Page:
South Africa at a Turning Point?
South Africa has been on the edge the past two months, with no one certain of which way things will turn. In December 2017, there was much enthusiasm as the ruling African National Congress (ANC) party finally agreed to change its party ruler, which by the end of 2019 should mean the end of President Jacob Zuma’s increasingly chaotic term in office. However, with the news this month that the country’s second largest city, Cape Town, is due to completely run out of water in a matter of months, there is a sense of urgency that the country must confront its problems as soon as possible.
Mr Zuma is South Africa’s third President in the post-apartheid era. His tenure has grown in controversy seemingly every year, with 2017 marred by the exposure of a scandal involving the billionaire Gupta brothers. Long accused of having suspiciously close ties to the government, the brothers paid vast sums for the public relations firm Bell Pottinger to stir up racial tension in the country in an effort to distract the public from accusations of corruption towards them and the President. On top of this, 2017 saw several months of recession in a country often touted as being of huge growth potential, and a member of the BRICS group of fast developing countries.
Therefore, many were pleased by the results of last December’s vote on who will be the new leader of the ANC, when President Zuma’s term expires in 2019. Zuma’s preferred replacement was his ex-wife, Nkosazana Dlamini-Zuma, who was suspected to continue many of Mr Zuma’s policies, and protect him from the 783 criminal charges levelled against him. However, the vote was won by Cyril Ramaphosa, a former trade union boss turned millionaire businessman, who helped draft the country’s 1996 constitution. He has pledged to target corruption and unemployment, and his economic policies are widely seen as more likely to help the country regain its footing as a leading driver of growth in sub-Saharan Africa. The economic signals have already been positive, with the country’s notoriously volatile currency, the Rand, performing better than it has for years.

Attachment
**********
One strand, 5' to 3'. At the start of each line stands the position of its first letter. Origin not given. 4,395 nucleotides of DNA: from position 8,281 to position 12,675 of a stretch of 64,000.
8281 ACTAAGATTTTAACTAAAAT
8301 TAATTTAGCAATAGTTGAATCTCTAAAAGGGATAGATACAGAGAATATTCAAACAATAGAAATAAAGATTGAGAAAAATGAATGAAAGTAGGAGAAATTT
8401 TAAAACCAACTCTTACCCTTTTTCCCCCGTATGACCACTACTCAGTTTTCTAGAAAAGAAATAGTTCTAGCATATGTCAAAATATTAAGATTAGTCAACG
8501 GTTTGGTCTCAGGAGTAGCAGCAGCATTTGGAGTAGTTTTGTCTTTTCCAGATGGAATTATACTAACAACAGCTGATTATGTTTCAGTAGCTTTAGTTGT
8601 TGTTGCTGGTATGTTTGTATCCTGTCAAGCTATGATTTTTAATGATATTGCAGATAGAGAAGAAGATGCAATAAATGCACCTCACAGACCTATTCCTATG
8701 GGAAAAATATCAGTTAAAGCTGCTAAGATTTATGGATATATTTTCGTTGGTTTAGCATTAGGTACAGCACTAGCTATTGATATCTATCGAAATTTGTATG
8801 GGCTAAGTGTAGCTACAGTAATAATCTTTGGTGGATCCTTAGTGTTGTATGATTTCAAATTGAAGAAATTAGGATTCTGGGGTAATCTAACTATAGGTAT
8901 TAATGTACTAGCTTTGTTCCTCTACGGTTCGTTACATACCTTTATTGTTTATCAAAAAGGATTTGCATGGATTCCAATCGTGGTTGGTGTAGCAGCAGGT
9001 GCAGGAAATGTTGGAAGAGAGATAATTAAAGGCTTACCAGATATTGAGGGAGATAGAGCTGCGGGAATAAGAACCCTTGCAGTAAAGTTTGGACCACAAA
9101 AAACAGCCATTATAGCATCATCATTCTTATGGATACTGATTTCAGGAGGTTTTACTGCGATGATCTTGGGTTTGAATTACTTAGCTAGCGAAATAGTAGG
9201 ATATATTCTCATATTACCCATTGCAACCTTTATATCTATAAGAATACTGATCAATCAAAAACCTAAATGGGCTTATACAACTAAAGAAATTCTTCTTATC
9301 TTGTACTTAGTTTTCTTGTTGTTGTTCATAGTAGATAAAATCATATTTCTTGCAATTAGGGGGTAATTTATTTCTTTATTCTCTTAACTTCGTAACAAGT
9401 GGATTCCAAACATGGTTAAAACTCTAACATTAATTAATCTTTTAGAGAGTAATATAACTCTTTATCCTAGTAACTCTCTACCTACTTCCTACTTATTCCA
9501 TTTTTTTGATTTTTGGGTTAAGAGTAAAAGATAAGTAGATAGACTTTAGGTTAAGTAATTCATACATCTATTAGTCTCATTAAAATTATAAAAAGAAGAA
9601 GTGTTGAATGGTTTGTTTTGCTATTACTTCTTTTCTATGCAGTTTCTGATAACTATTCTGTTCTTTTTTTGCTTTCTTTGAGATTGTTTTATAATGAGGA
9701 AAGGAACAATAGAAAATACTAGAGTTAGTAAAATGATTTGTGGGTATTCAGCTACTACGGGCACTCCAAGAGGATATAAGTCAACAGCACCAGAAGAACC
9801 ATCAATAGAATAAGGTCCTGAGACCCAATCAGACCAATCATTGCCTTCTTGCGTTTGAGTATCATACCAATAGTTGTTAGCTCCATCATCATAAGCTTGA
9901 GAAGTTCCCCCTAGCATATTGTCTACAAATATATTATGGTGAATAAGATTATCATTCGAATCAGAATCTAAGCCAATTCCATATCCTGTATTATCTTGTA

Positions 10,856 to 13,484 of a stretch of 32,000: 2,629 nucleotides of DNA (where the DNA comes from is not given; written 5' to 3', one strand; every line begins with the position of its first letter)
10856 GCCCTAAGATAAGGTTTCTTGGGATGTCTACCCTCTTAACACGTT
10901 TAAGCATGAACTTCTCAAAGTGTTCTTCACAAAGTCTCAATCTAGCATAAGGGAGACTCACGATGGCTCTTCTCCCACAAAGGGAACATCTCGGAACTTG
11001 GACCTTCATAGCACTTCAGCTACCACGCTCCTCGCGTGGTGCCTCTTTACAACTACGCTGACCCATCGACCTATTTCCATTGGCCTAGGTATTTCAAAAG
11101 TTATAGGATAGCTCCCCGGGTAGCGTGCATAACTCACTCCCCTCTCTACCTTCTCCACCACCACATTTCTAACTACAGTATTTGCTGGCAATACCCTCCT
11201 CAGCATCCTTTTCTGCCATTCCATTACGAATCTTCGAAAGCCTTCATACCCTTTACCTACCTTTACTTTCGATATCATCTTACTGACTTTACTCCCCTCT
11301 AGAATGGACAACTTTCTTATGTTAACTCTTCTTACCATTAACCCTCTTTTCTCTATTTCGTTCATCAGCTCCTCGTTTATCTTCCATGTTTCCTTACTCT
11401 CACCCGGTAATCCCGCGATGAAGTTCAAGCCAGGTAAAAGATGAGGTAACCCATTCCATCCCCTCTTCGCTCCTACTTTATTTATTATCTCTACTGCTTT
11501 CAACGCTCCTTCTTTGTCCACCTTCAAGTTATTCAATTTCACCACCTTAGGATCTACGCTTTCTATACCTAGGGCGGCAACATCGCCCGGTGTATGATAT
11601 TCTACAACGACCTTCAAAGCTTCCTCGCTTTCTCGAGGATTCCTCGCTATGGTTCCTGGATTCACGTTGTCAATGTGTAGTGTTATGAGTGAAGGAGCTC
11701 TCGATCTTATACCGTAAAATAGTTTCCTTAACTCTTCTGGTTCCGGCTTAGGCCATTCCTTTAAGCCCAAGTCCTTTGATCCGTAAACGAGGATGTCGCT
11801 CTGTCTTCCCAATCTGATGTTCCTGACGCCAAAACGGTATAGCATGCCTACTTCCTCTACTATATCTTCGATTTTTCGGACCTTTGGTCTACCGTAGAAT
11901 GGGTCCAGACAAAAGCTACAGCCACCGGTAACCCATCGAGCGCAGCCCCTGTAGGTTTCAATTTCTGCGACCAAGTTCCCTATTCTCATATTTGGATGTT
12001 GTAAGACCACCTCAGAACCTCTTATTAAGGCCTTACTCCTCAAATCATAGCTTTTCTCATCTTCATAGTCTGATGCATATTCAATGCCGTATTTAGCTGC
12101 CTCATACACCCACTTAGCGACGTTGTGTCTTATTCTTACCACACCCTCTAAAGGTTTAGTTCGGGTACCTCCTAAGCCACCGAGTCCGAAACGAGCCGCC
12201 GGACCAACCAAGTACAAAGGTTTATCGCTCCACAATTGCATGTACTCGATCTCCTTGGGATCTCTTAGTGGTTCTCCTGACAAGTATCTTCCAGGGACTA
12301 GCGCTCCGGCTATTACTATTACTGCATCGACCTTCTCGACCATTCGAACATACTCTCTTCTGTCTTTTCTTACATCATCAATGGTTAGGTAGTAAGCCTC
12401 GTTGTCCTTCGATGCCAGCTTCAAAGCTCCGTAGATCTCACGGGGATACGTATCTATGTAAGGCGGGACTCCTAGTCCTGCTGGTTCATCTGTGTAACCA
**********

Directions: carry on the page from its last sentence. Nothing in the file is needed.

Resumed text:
However, reform cannot come soon enough, as the country returns to the spotlight this week with its second largest city, Cape Town, in the midst of a catastrophic water shortage. Multiple years of drought have been draining all water sources, so that intense rationing has already been rolled out across the city. Now the city’s 4 million residents have been told that unless much more extreme rationing is carried out, the government will turn off the city’s taps on April 22nd. This would make it the largest ever city to totally run out of water.
Therefore, the last couple of months have shown that South Africa does have the potential to bounce back to its long-held position as one of the leading economies in Africa. Nevertheless, the depth of the country’s governance problems have been exposed, and action needs to be taken as soon as possible. Some are predicting that President Zuma might be pressured out of office before his term expires. Either way, the end of his presidency and the following election, between Mr Ramaphosa and his contenders, will be seen as a pivotal moment for the country.